A skillfully written, well-researched account of two difficult, mesmerizing characters.

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RIKO

SEDUCTIONS OF AN ARTIST

This biography tells the story of Czech artist Jan Emmerich “Riko” Mikeska and his wife, Greta Schmied.

When Dailey (Listening to Pakistan, 2013) first met Riko, at a friend’s recommendation, the artist was already 80 years old and nearing the end of his life. “The works of Mikeska give you joy,” summarized an art critic writing in 1936, yet today he’s barely known. Fascinated by Riko’s powerful personality and Greta’s need to tell their story, Dailey began recording their chats and, over 20 years, gathering accounts from the couple’s friends. The saga is amplified with photographs, some in color; curious readers can visit an associated website (https://flic.kr/s/aHsm7mkkSL) for more. Born in the industrial town of Vitkovice, Moravia, in 1903, Riko painted and studied in cities like Vienna, Berlin, and Paris, living mainly in Prague. He married Greta, an artist, illustrator, and teacher, in 1929. With Greta later in danger because of her Jewish ancestry, the couple escaped Prague and the Nazis for Britain. After 10 years in that country, Riko and Greta moved to New York City, where they lived until their deaths (in 1983 and 1998, respectively). Despite Riko’s promising early career, his work gained little notice after he emigrated. Dailey draws out the many captivating strands in Riko’s personality: his skill as a teacher, his ability to win friends, his highly developed sense of injustice, his hatred of self-promotion, and his perfectionism. These last two traits could be self-destructive; he’d overwork paintings, sell them for too little, or refuse to offer them at all, though money was always an issue. Dailey describes all this with verve and insight, as when discussing Riko’s palette. "Riko’s love for André Derain and Maurice de Vlaminck, both leaders of the Fauves movement, was as intense as their colors—pigments unseen (but yearned for) in the chiaroscuro of Riko’s coal-scrimmed youth,” she writes in a nice passage. Greta’s story, too, is well-represented, making this nearly a dual biography: her birth in 1900; her moneyed upbringing, being tutored by the likes of Kafka and Max Brod; her first marriage; and her struggles to earn a living and guard her husband’s legacy.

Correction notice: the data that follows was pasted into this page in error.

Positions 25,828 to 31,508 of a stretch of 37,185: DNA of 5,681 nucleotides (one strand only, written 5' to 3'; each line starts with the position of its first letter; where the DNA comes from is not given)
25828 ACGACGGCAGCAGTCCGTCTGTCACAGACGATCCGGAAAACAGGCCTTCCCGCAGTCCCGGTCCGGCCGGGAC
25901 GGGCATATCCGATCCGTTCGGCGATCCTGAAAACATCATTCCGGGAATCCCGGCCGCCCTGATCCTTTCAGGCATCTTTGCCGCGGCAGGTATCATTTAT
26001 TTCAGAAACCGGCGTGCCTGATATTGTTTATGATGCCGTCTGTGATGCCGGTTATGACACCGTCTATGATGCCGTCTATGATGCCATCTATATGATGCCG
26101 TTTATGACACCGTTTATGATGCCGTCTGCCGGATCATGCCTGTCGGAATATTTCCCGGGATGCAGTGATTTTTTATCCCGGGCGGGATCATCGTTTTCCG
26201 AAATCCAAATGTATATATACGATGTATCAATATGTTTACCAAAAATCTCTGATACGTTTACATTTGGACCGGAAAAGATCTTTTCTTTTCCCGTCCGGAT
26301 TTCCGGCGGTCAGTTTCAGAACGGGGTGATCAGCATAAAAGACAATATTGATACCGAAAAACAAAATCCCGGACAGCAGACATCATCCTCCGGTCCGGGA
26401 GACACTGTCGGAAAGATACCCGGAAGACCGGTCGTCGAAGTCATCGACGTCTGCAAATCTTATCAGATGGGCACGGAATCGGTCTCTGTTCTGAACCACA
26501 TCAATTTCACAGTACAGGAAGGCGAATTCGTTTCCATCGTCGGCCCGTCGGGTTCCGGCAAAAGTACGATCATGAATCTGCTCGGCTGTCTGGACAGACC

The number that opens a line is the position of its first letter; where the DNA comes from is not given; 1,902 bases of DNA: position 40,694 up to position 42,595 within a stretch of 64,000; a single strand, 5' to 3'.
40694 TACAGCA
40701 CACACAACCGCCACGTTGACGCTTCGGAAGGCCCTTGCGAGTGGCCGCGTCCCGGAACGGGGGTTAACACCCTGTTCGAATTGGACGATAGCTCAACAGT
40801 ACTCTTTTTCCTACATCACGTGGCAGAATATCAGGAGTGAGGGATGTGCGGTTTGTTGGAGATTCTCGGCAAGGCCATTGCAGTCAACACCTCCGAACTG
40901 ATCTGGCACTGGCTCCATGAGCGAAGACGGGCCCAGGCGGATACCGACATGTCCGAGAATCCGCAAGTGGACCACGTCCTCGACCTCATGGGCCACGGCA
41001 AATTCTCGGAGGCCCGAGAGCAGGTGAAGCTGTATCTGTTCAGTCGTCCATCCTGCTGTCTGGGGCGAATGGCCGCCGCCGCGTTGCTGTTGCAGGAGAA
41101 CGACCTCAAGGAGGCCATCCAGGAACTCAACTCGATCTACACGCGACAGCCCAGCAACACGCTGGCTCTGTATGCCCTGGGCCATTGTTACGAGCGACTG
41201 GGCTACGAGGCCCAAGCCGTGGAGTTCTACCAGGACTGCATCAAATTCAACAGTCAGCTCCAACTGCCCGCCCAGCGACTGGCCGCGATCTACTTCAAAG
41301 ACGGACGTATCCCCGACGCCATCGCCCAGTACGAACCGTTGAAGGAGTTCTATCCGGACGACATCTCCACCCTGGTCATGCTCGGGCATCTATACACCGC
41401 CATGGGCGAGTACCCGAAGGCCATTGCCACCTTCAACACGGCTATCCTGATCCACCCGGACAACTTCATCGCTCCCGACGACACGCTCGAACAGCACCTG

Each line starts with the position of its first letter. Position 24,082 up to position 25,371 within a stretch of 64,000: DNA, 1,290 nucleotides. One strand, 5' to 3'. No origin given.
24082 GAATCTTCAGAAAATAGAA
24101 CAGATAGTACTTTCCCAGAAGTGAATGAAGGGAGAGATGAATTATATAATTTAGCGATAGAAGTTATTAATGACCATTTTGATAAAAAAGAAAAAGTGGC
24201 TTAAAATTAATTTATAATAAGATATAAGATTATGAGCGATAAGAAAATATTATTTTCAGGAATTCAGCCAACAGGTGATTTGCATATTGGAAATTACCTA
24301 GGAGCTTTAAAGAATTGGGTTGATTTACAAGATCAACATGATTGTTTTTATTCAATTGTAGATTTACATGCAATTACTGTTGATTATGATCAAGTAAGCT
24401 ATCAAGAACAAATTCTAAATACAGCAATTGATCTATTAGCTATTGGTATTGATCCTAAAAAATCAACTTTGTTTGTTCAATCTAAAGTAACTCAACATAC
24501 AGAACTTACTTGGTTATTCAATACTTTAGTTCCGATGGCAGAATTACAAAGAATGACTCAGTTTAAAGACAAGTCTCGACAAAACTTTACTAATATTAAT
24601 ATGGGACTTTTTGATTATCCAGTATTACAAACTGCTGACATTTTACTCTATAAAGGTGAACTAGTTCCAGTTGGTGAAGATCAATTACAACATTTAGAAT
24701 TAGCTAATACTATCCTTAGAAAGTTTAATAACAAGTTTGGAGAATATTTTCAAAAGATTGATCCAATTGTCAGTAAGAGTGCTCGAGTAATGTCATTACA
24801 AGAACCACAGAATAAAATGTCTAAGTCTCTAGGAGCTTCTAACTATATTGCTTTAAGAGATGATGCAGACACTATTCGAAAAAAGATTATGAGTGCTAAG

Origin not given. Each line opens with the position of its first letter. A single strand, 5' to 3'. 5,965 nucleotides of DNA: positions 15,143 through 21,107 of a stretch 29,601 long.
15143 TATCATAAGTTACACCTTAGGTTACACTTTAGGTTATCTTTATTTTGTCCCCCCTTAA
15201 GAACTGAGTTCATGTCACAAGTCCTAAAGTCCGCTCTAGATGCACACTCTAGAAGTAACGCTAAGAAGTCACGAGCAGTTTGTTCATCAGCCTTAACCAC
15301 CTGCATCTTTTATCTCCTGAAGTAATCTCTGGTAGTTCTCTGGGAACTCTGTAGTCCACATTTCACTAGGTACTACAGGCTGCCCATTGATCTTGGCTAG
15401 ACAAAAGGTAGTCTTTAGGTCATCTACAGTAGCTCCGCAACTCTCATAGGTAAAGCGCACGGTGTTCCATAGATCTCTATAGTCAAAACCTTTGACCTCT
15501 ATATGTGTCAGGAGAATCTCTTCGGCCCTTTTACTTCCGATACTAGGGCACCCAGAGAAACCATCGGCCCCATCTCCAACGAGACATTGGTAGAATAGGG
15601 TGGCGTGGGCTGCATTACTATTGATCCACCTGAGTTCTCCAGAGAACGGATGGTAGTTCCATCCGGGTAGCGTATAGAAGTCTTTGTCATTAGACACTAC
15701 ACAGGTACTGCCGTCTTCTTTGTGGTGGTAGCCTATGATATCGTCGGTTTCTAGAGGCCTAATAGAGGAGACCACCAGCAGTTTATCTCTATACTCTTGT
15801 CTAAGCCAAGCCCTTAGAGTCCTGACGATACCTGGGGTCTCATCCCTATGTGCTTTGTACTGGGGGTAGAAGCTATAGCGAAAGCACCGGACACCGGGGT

A skillfully written, well-researched account of two difficult, mesmerizing characters.

Pub Date: Dec. 19, 2017

ISBN: 978-0-99-940690-8

Page Count: 313

Publisher: CreateSpace

Review Posted Online: Feb. 20, 2018

Kirkus Reviews Issue: April 1, 2018

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DEAR MR. HENSHAW